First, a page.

Eastern Promises
By: Mr Intolerance on November 3, 2007  |  Comments ()  |  Bookmark and Share
Director: David Cronenberg
Starring: Viggo Mortensen, Vincent Cassel, Naomi Watts, Armin Mueller-Stahl
Screenplay: Steven Knight
Country: UK, Canada, USA
Australian Release Date: 25th October 2007
Distributor: Roadshow Films
Running Time: 99 minutes
OFLC Rating: R18+ (High Level Violence)
Let's get the synopsis – well, outline, really – out of the way so we can discuss the ideas that Eastern Promises essays; no spoilers here! After a suitably bloody and brutal beginning, we're introduced to Anna (Watts, in yet again another practically catatonic walk-through role), a midwife of Russian/English descent in a London hospital. A young, heavily pregnant Russian girl, Tatiana, has been brought in, having hemorrhaged in a chemist's – the baby is saved, but the tragically too young mother cannot be helped. A diary written in Russian is the only form of identification found, and Anna tries to get her Russian uncle Stepan to translate, so that the relatives, if mentioned, can be contacted. After finding a business card for the Trans-Siberian restaurant in the diary, Anna decides to investigate (why do people never go to the police in these movies?), and gets sucked into the grimy world of Russian organised crime. Ordinary people are cast out of their depth in extraordinary situations, underworld vendettas are undertaken, and scores are settled in this, director David Cronenberg's latest brutal, confrontational, yet intelligent and thought-provoking opus.

It's kind of hard for me to be in the slightest bit objective about David Cronenberg's body of work. In my not so humble opinion, he's a truly stellar auteur; Cronenberg has never compromised his directorial integrity, or distilled his vision in any way – in a notoriously sleazy and money-grubbing dog-eat-dog industry such as film-making, that's pretty admirable, and my hat's definitely off to him. Plus, as I stated in a recent review on this website for The Brood, he's a director who makes films for an audience with a brain, and he's never talked down to that audience – story, character and ideas are the important aspects in his films, not flashy, gimmicky slayings as in the execrably poor August Underground films, or the retarded sadism of the Saw franchise – Cronenberg can get more of an emotional reaction with less blood and gore. And what I truly admire about Cronenberg's work is that more than 30 years after making his feature debut with Shivers, he is still making films that can visually shock, confront and provoke an audience to react without being gratuitous – the noises of revulsion and the flinching from fellow audience members at last night's screening during the savage life or death struggle towards the end of the film were proof positive of this confrontation – as much as he does through the ideas driving the films and the moral questioning these ideas provoke. This is one fella who has not taken his foot off the gas during the length and breadth of his career. I admire that.

Eastern Promises is not your average David Cronenberg film. Like, if you go into this film disregarding the recent, more realist trend in Cronenberg's film-making, as exemplified in Spider or A History of Violence, and are basing your reaction on the sci-fi horror uber-classics Scanners, Videodrome, The Brood and The Fly, for example – I think you'll be a tad disappointed. There is nary a breath of the other-worldly, and the techno-fear and body horror of those earlier films is almost (notice the qualifying term) totally absent. So don't go in thinking you're going to see exploding heads, biomechanical guns firing explosive cancer into their victims, homicidally psychotic rage babies, or human/insect hybrids – you're fooling yourself if you think that Cronenberg would ever stoop to repeating himself (okay, okay – Existenz did re-tread some ideas from Videodrome, but the message and the treatment set it apart from that earlier film). Sure, there are a couple of trademark "Cronenberg moments" in this film (the aforementioned and already notorious 'bath-house fight' being one of them), but I found the experience of watching Eastern Promises different to the average (if such a beast exists) David Cronenberg film.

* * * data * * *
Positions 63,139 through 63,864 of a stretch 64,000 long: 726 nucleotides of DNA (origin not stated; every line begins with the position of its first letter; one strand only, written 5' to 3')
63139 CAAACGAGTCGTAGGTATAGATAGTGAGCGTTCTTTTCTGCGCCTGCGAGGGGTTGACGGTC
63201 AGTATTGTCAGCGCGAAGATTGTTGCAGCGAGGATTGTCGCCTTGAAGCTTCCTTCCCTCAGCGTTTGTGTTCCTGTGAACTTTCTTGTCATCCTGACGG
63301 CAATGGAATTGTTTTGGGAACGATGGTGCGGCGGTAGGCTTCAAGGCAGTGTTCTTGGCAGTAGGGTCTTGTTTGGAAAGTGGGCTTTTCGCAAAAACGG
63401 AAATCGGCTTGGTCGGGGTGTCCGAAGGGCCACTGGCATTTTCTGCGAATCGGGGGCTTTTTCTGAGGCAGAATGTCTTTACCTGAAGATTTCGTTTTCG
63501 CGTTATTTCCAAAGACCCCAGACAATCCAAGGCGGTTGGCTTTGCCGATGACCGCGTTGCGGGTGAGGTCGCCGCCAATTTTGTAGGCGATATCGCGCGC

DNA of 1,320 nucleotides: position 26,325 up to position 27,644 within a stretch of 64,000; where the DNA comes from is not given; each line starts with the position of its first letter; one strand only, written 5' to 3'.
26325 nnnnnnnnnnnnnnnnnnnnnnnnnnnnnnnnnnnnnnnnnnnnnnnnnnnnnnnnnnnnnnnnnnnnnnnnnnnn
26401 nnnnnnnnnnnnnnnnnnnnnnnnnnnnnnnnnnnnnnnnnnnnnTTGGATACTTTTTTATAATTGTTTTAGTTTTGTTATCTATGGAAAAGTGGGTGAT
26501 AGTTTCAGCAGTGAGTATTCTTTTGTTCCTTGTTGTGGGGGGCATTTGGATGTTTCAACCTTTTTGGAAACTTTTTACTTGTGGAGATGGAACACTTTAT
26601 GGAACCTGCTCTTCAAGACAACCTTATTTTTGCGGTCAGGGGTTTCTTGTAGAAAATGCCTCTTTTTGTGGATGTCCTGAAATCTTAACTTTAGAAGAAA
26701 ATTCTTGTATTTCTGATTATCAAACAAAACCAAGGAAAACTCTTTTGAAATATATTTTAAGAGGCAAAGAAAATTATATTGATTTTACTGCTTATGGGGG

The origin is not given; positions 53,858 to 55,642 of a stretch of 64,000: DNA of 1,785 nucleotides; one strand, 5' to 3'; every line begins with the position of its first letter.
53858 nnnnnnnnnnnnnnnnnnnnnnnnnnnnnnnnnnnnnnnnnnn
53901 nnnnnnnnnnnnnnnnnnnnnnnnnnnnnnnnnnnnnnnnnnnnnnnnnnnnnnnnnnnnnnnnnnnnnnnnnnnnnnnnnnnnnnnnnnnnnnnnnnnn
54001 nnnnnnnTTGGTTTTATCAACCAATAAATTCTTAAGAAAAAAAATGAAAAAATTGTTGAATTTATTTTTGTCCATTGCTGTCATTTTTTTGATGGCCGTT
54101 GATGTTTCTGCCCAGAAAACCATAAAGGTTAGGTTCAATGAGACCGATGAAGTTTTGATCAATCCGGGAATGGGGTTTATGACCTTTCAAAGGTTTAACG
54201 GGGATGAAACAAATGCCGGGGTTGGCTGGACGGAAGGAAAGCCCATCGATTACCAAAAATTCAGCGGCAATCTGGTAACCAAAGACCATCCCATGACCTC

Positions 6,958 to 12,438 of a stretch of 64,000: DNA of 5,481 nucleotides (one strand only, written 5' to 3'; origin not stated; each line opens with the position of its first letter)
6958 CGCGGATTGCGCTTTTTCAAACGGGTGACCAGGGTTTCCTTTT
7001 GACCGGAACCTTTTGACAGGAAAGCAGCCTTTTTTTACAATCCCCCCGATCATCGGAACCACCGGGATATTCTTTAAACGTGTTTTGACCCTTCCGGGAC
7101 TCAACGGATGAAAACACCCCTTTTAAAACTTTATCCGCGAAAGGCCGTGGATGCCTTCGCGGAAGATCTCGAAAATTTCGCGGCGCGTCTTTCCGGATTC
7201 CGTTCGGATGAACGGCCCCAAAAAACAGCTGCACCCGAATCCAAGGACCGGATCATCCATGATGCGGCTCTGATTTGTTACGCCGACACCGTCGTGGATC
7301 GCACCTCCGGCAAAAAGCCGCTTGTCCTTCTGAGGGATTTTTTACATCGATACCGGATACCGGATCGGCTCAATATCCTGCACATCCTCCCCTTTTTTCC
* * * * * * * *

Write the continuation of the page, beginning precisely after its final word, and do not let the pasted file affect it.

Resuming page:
Let me try to explain. We've moved beyond the topical, for the 70s and 80s, fear of technology, fear of epidemic, fear of medical science and its practitioners, fear and mistrust of authority abusing its power, fear of society's collapse – horribly enough we factor them in now as givens: after AIDS, 9/11, the resultant so-called War on Terror, and further given that we currently live in an age where you're carrying more sophisticated hardware in your pocket (I'm assuming you all have a mobile phone and/or an iPod of some form) than was on the rocket that carried Armstrong and his buddies to the moon, not to mention the fact that you can live your life without venturing out the door via your home computer – those kind of fears are now largely redundant – or at least factored in and lived with, however uneasily. Cronenberg has always shown us what we're contemporaneously scared of – and this time: it's us. Society and its values – what it really feels, not the bleating platitudes it spouts but does not enforce – seem to be the targets, with racism, breakdown in family relationships, homophobia and personal, up-front violence being particular whipping boys.

The racism of the Russian characters (and by extension, our society – the whole microcosm/macrocosm thing at work) is casual and ingrained – but to our increasingly suffocating PC wrapped in cotton-wool world, deeply confronting – it's almost like we all say, "racism is bad" – which obviously it is – and then promptly try to pretend it doesn't exist by not confronting the issue head on. Cronenberg is reminding us that it's still there, and as nasty, insulting and demeaning as ever. The reactions of Anna (Watts) and her mother to Uncle Stepan's off-handed dismissive denigration of black people mirror how appalled we the audience are, that someone could still harbor such offensive views in what we consider to be a progressive and enlightened age where race is not a divisive issue. Strip aside the veneer of civilisation and what is humanity? A collection of brute animals capable of true horrors, which brings us neatly to the violence.

The personal aspect of the violence is the key, to me, in what makes this film so damn nasty. You expect a gangster/crime film in this day and age to be full of hi-tech weapons and gadgets a la James Bond, right? Wrong. There are no guns in this film. According to an interview I read with Cronenberg, this was deliberate – and believe me, there's one fight with linoleum cutters that is excruciating to watch, and part of that is the particularly tactile, "hands on" approach the scene possesses. There is none of the distance that characterises a gun. Pulling a trigger doesn't commit one to the action of murder anywhere near as much as slitting a throat – really getting your hands dirty, and physically interacting with the victim.